Archaeology

1,000-year-old Polish Boleslaw Sword Reveals Glorious Knighthood Era

A 1,000-year-old “Boleslaw sword” (i.e., from the glorious reign of Boleslaw the Brave; lived 967-1025 AD) dated to the beginning of the 11th century and believed to have belonged to a knight working for Poland’s first ever king, has been found at a “secret and hidden” location in Lower Silesia. In the Middle Ages, Lower Silesia was part of Piast-ruled Poland. The recently discovered Boleslaw sword, which is long (1 meter; 3.2 feet) and elegant, is thought to have belonged to a knight in Boleslaw the Brave’s service.

The Rare Boleslaw Sword Discovery and Forensic Evidence

Three local history enthusiasts searching the area in Lewin Kłodzki, Poland, which borders the Czech Republic , on Monday accidentally stumbled upon the sword that was buried about 30 centimeters (11.8 inches) underground in soft soil.

Acting as responsible custodians, the three “historians” quickly camouflaged the site by covering the find in earth and immediately notified archaeologists in Wałbrzych, reports The First News . The three finders were also smart because they left a telltale soil pile at the location making it easy to identify when they returned. The information was not shared with anyone, in order to protect the find and what else might lie near it.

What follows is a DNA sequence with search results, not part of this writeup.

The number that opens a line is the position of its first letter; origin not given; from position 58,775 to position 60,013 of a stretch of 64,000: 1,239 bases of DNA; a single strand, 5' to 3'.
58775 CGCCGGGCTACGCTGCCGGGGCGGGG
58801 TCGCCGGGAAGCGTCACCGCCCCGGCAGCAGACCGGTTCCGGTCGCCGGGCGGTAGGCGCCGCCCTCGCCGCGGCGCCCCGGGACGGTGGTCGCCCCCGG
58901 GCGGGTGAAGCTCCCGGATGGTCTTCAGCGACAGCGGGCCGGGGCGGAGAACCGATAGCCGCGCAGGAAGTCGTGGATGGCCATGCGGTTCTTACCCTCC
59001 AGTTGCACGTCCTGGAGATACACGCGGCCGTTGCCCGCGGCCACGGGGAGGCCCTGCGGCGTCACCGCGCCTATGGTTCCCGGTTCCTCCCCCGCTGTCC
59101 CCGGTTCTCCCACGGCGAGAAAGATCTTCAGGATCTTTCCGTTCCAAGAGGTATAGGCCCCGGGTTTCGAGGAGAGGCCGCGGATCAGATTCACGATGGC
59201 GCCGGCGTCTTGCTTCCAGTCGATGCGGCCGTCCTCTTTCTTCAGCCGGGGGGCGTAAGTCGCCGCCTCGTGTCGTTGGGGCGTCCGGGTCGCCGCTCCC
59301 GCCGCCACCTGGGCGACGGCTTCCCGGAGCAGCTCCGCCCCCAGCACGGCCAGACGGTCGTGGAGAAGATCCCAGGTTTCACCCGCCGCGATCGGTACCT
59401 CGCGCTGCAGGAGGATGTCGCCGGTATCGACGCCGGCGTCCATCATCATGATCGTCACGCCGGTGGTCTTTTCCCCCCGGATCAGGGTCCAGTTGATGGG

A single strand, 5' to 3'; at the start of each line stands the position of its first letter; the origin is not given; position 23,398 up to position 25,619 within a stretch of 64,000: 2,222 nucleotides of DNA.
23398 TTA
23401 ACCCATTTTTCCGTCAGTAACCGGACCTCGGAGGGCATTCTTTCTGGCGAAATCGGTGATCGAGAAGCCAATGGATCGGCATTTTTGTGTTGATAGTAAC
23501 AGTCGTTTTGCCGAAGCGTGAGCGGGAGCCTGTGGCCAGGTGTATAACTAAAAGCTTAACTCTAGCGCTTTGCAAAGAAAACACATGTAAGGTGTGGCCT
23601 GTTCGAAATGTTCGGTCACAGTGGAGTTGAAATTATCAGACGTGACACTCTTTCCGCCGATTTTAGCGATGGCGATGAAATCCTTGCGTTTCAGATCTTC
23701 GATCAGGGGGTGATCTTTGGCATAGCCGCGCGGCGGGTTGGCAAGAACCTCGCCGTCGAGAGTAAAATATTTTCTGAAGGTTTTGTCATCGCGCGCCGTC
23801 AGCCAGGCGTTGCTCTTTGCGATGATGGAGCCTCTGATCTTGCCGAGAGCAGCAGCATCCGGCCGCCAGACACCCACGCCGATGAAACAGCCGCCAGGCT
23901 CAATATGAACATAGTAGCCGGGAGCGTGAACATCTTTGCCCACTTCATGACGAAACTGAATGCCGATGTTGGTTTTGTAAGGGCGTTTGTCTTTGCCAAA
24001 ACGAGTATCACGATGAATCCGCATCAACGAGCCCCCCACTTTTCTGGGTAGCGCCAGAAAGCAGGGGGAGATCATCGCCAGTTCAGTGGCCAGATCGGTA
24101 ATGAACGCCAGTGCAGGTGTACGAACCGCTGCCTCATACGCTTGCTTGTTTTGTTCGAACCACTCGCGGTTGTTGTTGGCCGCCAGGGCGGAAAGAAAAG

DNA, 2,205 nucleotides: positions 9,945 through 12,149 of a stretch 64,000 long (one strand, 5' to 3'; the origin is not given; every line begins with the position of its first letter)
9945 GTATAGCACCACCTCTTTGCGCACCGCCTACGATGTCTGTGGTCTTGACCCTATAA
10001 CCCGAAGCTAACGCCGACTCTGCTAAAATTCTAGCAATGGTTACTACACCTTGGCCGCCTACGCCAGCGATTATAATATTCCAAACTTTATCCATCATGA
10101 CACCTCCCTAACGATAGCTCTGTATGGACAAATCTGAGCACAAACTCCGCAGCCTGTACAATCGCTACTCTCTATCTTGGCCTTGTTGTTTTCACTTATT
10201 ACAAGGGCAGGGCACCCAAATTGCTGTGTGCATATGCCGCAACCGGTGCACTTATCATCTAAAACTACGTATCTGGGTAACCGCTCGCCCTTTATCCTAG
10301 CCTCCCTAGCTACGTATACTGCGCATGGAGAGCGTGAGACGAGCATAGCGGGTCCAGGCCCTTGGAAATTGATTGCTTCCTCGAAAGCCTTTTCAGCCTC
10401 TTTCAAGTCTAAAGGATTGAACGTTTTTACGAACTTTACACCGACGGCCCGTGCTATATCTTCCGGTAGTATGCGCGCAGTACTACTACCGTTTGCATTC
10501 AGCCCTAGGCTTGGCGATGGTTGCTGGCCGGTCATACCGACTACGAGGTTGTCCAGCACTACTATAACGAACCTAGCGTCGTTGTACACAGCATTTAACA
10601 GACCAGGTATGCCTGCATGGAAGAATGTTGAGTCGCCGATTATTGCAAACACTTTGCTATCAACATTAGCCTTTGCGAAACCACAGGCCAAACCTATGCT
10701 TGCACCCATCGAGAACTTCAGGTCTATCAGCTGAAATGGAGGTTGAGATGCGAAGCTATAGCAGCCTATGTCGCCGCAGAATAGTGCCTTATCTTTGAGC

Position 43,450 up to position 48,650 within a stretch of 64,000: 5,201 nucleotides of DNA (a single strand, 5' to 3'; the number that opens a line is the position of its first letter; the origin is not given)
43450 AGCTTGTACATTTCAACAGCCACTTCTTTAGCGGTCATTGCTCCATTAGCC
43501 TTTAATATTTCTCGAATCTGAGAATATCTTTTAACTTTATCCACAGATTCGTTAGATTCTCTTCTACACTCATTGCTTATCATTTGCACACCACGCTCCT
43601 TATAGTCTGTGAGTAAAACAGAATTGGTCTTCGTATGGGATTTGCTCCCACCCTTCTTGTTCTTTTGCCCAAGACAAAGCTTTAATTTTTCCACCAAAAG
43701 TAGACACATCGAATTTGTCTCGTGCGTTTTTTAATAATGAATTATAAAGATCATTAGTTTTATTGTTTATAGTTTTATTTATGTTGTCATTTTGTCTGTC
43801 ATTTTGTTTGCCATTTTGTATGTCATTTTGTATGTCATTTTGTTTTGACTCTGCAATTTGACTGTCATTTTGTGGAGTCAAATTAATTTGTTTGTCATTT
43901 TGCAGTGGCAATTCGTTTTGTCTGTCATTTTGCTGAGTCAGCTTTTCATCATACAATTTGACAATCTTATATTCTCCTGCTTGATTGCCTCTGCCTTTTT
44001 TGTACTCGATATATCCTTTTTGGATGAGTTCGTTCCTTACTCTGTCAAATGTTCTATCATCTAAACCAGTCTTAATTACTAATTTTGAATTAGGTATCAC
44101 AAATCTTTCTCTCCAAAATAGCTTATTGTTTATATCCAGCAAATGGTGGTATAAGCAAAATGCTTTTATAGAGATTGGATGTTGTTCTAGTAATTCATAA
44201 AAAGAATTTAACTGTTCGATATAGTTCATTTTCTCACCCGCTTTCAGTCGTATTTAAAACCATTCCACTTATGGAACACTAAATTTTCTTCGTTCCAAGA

The three local historians standing above the 1000-year-old Boleslaw sword they found and turned in to the authorities. (Joanna Klimek-Szymanowicz Wójt Gminy Lewin Kłodzki / Polish Press Agency)

The three local historians standing above the 1000-year-old Boleslaw sword they found and turned in to the authorities. (Joanna Klimek-Szymanowicz Wójt Gminy Lewin Kłodzki / Polish Press Agency ) 

The Polish sword , though in pieces, was in good condition, despite the fact that it was lying in soil which led to some corrosion from oxygenation. The shaft lay separate from the other pieces, with the blade cracked at the bottom. Archaeologists speculate that there was a later settlement built in the area dating back to the 17th century AD. The area has been completely free of habitation and use since the end of the Second World War (1945).

Historians say the rare Boleslaw sword is one of the most valuable discoveries from the region in a long time and described as a “ sensation.”

“Such a sword is priceless,” said archaeologist Marek Kowalski of the Lower Silesian Office for the Protection of Historical Monuments. “It had the value of one or even several villages. So it undoubtedly belonged to some knight. Such things were not simply abandoned. Identical swords have been excavated at Ostrów Lednicki, where one of the most important castles of the Piast state was,” Kowalski said to Notes From Poland , referring to the first historical ruling dynasty of Poland, which ruled this region until the 14th century.

The Boleslaw era sword in situ at the find site. (Joanna Klimek-Szymanowicz Wójt Gminy Lewin Kłodzki / PAP)

This Boleslaw Sword Was Found Where Many Piast Battles Took Place